Falmouth is well-known for its interesting shops, cafes and restaurants, and its sandy beaches are always popular. But this maritime town also has a variety of hidden delights that will keep families coming back all year round.
Nanny Pat, Wilf and Megan often visit Falmouth. With a range of indoor and outdoor activities on offer, there’s always something to do, making it a great choice for those ‘in between’ days. Here are their top recommendations for things to do and places to visit.
Kimberley Park is one of Wilf and Megan’s favourite places to play. While it’s loved by locals, it’s rarely discovered by visitors, even though it’s only a hop, skip and a jump away from the town centre.
There gardens at Kimberley Park date back to the 19th century and are named after the Earl of Kimberley, who leased the parks to the Borough of Falmouth. If you’re visiting Falmouth with kids, it’s a great place to stop for a run around or a picnic when the weather’s nice. With seven acres, there’s plenty of space for everyone to play.
A new £200,000 play-space was opened in December 2012. It’s made mostly from wood and is certainly a a playground with a difference – imaginatively designed with plenty of structures for climbing, balancing, swinging, sliding and jumping.
Kimberley Park is free to visit all year round, and dogs on a lead are welcome.
Getting there: The gardens are around 5-10 minutes’ walk from the town centre, although you can usually find on-street parking in the streets nearby outside the main season.
Falmouth Art Gallery
Falmouth is renowned for its automata makers, and there’s an interesting collection housed in the Falmouth Art Gallery. Megan is fascinated by them, and often asks if she can go back and see at them. Automata are non-electronic moving machines, often designed look like humans or animals. By winding the leaver, you can make them move.
The gallery also runs free workshops, including some aimed at family groups and toddlers. There are drop-in family workshops on Saturdays from 2-3 pm. Each week there’s different activity on offer, and you download their programme of events in advance.
The gallery is open Mon – Sat, 10am-5pm, and admission is free.
Getting there: Falmouth Art Gallery is located in the centre of Falmouth in the Municipal Buildings above the Library. There are two car parks nearby plus on-street parking.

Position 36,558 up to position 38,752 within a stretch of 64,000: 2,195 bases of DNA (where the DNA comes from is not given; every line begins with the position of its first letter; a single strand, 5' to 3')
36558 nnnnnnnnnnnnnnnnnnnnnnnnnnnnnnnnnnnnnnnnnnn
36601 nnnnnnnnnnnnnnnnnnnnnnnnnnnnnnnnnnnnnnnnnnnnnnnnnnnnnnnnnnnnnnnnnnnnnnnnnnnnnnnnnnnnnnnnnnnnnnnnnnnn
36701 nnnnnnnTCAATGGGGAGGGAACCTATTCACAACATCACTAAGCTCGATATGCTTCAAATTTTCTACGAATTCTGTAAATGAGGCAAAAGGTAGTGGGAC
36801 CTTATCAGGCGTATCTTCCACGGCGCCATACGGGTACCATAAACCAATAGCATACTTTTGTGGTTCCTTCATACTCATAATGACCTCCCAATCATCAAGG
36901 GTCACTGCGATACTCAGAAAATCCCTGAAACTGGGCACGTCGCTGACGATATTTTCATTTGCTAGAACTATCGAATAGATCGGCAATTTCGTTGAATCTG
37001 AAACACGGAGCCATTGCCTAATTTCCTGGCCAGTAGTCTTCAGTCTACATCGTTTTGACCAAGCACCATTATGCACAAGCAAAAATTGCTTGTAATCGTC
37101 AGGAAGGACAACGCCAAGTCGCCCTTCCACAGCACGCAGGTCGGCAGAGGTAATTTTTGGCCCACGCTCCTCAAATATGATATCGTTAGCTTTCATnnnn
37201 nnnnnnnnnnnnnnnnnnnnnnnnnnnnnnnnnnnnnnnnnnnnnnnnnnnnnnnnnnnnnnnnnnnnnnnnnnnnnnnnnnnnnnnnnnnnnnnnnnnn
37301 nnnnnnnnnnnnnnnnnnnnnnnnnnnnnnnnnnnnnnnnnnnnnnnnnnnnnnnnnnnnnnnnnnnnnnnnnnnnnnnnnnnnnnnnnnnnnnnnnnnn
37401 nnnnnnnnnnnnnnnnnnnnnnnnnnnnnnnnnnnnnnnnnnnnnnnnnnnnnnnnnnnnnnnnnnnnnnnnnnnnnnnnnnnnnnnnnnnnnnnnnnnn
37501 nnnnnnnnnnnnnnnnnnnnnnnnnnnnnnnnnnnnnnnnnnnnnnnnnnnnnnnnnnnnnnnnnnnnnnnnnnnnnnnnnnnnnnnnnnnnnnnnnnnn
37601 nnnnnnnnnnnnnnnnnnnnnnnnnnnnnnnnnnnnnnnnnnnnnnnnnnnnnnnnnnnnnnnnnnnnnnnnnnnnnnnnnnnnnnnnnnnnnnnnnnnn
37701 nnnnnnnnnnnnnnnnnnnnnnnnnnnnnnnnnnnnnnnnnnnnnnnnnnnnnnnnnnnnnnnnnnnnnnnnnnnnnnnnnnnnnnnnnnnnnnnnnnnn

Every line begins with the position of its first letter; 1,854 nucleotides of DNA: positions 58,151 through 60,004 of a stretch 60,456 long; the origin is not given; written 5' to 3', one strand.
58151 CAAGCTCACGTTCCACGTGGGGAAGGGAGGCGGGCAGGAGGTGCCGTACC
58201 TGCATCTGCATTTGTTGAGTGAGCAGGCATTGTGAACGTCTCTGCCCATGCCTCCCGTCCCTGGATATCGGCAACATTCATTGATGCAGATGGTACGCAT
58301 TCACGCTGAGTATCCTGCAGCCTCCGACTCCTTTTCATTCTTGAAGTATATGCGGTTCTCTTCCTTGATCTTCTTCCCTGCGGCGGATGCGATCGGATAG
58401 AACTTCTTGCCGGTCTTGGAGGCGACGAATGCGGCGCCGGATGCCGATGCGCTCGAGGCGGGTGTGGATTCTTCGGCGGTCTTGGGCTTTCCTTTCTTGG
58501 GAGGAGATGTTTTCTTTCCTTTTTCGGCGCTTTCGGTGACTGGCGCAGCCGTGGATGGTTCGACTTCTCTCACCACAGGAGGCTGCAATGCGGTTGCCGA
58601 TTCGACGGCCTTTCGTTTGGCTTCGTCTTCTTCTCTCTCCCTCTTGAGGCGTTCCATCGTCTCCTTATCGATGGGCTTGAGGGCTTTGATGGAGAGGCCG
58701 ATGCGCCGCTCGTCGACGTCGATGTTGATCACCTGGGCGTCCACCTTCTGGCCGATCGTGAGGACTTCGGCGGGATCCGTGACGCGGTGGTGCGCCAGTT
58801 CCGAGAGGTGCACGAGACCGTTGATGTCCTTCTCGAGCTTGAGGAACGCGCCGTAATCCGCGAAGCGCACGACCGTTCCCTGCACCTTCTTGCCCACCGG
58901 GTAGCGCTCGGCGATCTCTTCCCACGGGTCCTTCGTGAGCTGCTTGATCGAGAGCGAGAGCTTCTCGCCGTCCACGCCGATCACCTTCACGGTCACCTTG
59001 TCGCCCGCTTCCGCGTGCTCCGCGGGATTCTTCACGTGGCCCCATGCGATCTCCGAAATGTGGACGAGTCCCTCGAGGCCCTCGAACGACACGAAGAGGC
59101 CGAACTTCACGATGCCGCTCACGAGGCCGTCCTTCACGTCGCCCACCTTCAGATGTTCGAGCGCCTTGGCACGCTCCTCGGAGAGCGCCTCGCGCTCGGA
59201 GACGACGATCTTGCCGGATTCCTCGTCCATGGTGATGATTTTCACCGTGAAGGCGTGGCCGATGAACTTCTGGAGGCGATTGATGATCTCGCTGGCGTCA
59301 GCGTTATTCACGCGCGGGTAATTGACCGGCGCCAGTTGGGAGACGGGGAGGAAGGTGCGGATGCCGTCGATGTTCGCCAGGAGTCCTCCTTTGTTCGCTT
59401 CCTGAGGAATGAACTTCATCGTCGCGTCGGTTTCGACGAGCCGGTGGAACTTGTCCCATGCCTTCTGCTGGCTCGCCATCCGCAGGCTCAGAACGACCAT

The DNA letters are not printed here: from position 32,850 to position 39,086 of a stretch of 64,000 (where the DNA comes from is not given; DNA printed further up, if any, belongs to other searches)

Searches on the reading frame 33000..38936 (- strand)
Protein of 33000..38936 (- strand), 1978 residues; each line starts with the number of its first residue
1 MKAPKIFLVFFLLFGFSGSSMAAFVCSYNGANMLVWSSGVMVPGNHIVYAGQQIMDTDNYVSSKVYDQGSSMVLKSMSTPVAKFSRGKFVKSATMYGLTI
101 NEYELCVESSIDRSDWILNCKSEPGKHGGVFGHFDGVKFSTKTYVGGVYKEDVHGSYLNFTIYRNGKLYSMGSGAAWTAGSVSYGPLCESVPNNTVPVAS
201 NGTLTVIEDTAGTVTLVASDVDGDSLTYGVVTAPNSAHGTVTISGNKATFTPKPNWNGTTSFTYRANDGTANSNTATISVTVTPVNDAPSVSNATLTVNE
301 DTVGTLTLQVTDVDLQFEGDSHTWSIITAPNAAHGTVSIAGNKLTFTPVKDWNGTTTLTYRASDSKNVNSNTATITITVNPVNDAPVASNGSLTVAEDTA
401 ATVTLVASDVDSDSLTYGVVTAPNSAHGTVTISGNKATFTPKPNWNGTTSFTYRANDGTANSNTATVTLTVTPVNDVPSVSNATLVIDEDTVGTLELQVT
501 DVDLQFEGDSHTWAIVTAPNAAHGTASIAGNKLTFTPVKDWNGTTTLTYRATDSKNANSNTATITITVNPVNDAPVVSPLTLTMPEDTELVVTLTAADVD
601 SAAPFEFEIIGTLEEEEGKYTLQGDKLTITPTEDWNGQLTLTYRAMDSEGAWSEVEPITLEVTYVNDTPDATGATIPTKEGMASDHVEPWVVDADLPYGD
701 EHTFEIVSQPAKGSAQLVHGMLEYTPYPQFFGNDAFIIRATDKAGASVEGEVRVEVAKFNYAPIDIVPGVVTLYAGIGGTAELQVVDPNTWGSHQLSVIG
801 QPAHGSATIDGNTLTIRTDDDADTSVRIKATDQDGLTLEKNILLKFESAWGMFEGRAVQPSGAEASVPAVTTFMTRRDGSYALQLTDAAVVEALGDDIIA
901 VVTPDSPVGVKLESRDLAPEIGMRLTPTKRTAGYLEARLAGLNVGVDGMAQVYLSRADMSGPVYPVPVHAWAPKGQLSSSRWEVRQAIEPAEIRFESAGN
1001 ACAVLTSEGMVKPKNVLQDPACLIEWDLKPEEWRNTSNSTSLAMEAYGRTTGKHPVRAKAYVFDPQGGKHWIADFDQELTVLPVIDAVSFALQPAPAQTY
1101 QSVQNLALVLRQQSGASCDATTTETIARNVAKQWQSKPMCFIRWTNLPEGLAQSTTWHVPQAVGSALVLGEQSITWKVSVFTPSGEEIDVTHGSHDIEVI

The National Maritime Museum Cornwall
While the National Maritime Museum Cornwall is well-known, what you might not know is how much they offer for families: it’s full of things for kids to see, touch, and try out. Their current main exhibition, ‘Search and Rescue’, is an interactive exploration of the role of the maritime rescue services. Wilf loved the chance to climb inside the 70ft Sea King helicopter and dress up as a pilot, while Megan tried out being a lifeguard.
Apart from the exhibitions, they also have a range of children’s activities (see the website for more details) including Museum Minnows, an hour of creative play, stories and craft activities for under-fives, and Minnows’ Tales, a half-hour session of stories, songs and rhymes every Monday morning during term-time. There’s no need to book, and the sessions are included in the admission price.
Admission: Adults £11.00, Children (0-5) Free, Children (6-15) £7.60, Seniors £9.00, Family £31.00. Your ticket is valid for a year, so you can visit as many times as you like while you’re down in Cornwall on holiday.
Getting there: You can park right outside the Maritime Musuem (postcode for Sat Navs: TR11 3QY), and it’s few minutes’ walk from the Falmouth Town train station.
Nanny Pat’s top tip: “For lunch or an afternoon snack, try Gylly Beach Café. It’s fantastic for families and is right on a sandy beach – great for running around, building sandcastles and paddling or swimming when it’s warm enough.”
For more information on things to do in and around Falmouth, maps and travel information, take a look at the excellent town website. If you find any other places in Falmouth you think families would enjoy, post a comment below or let us know and we’ll share them.